Minimum-variance strategies – which aim to reduce swings in portfolio prices and typically consider both share-price volatility and intra-stock correlation – have gained much traction since the global financial crisis.
Investors have favored them not just as a risk-reduction tool, but also because low-volatility portfolios have typically been shown to outperform. This latter phenomenon has been referred to as the ‘low-volatility anomaly,’ as it contradicts a traditional premise of portfolio theory that explains asset returns as a compensation for risk.
But are minimum-variance concepts guaranteed to beat benchmarks in all markets? Do such portfolios carry additional and unintended risks that investors should be mindful of?
A new research paper1 by Anand Venkataraman, Head of Product Management at STOXX, attempts to answer these questions by studying the relative performance of minimum-variance strategies and employing a factor-based optimization approach.
Unveiling the extent of the low-volatility premium
The author considered the performance of a global, market-capitalization-weighted universe of 1,800 stocks, which acts as benchmark; and of two derived minimum-variance portfolios: one constrained to the benchmark’s characteristics such as country/industry allocations and style exposures, and one unconstrained. The period analyzed runs from October 2002 to March 2019.
The first finding reveals that, relative to the benchmark, minimum-variance strategies not only reduce volatility persistently, but enable investors to harvest significant low-volatility premia. This is true even after controlling for style, industry and country factors.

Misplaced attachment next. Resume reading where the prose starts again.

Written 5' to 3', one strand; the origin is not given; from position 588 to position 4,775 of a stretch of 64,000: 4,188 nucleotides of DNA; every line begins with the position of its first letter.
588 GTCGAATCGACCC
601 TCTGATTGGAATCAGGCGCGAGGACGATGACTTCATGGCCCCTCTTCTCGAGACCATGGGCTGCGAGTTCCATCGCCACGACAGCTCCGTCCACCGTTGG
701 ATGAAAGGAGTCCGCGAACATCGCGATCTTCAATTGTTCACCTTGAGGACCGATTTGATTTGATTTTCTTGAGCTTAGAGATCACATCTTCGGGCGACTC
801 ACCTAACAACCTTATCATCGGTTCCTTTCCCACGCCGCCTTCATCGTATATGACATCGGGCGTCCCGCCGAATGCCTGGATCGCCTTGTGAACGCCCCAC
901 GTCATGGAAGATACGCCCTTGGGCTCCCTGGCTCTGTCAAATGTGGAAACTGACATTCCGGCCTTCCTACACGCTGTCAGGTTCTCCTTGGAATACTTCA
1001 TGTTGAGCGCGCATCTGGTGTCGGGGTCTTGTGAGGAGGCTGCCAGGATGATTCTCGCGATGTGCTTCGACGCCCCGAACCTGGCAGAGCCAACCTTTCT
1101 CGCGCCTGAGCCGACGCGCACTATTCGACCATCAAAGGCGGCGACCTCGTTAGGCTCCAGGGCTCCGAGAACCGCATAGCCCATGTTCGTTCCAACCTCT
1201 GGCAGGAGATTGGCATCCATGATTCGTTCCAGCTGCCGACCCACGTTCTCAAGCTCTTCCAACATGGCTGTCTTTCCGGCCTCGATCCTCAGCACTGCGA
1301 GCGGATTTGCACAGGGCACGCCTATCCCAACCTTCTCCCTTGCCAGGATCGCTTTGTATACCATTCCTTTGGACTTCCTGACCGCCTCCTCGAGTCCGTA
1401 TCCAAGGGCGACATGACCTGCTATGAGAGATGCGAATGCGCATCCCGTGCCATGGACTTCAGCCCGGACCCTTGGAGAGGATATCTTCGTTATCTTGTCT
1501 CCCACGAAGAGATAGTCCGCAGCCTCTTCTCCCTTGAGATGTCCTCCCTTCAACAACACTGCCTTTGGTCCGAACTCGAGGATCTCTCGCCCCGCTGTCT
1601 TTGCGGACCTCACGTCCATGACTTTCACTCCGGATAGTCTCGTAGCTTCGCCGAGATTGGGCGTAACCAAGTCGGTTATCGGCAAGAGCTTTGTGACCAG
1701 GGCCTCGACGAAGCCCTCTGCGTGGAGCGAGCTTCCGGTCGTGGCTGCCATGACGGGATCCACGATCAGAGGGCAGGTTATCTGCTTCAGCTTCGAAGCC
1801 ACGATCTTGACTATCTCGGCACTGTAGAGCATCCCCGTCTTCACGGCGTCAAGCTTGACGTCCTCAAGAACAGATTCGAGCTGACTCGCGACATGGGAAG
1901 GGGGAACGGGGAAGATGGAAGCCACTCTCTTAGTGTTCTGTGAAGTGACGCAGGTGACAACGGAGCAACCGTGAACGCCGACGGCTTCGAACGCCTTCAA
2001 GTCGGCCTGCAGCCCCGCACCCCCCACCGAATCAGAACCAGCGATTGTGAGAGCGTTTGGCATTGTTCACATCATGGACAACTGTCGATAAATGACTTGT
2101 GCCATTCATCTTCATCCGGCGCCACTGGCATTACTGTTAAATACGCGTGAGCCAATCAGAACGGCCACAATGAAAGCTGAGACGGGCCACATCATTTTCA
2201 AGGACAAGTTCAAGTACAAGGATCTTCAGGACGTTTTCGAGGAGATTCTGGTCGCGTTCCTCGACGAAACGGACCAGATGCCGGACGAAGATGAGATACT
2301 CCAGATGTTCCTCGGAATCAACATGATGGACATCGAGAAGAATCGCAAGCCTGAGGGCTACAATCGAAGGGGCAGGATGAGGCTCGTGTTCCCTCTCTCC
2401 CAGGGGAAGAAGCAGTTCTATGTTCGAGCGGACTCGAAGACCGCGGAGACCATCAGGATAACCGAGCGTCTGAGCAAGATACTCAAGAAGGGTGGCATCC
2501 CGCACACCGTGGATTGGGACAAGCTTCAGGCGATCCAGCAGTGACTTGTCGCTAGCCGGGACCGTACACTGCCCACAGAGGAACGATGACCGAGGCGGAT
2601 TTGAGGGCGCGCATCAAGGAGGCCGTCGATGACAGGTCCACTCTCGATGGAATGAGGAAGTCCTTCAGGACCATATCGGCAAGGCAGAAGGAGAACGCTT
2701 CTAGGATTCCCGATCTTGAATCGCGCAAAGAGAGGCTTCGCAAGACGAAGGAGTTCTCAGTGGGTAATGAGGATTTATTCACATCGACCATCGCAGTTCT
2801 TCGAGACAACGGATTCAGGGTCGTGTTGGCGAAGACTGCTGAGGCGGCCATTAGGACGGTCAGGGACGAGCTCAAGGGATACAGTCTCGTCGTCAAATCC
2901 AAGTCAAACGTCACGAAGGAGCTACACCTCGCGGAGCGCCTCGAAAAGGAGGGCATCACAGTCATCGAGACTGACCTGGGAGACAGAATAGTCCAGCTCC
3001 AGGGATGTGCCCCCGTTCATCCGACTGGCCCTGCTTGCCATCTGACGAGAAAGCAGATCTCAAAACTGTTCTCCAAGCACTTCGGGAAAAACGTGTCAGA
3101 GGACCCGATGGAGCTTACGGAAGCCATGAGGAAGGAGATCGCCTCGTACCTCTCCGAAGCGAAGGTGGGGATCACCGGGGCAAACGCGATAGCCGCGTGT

While the benchmark generated a total return of 324%2 over the entire period, the unconstrained minimum-variance portfolio returned 439% and the constrained minimum-variance portfolio yielded 504%.
Breaking down the factor drivers of a minimum-variance portfolio
However, this outperformance comes at a price. Selecting and weighting stocks in order to reduce portfolio risk leads to exposures to other style factors with potential negative performance contributions.
Venkataraman breaks down the strategies’ performance into their underlying systematic drivers to understand low volatility’s relevance on returns in comparison to other factors that arise unintentionally as a result of holding low-volatility stocks — such as momentum, liquidity or value.
The unconstrained minimum-variance portfolio outperformed its benchmark in the period analyzed by 115 percentage points. That active return can be decomposed into a specific return and a factor-related contribution, Venkataraman explained. The factor component, in turn, is further broken down into style, country, industry, currency and market factors. With 93 percentage points, the specific component dominates the active return while factor contribution accounts for 22 percentage points.
Within the latter, the style factor has a surprisingly low effect — only 7 percentage points. A further decomposition of the style factor reveals that the low-volatility sub-factor contributed a noticeable 169 percentage points. However, negative contributions from the leverage, liquidity, momentum and value style sub-factors more than offset the positive effect of low volatility. Size, exchange-rate sensitivity and growth were the other sub-factors that impacted positively.
The research run a similar study on emerging markets, as well as on some regional and country markets, with similar results.
Paying a price to contain negative factor effects
Being aware of such interactions among factors, investors may consider applying appropriate counter-measures. Constraining unintended style exposures may help reduce their significance and negative performance contribution. This, again, doesn’t come free: it causes a lower reduction in portfolio risk and a decrease in the low-volatility premium,Venkataraman said.
The study provides a useful appraisal of the performance and style exposures of implementing minimum-variance strategies and the effect of controlling for industry and country factors. Additionally, it unearths the price of constraining the exposure deviations of such minimum-variance portfolios from their respective market-capitalization benchmarks.
1 Venkataraman, A., “The Low Volatility Premium – An Analysis of Factor Exposures of Minimum-Variance Strategies,” STOXX, May 1. 2018.
2 Gross returns in dollars.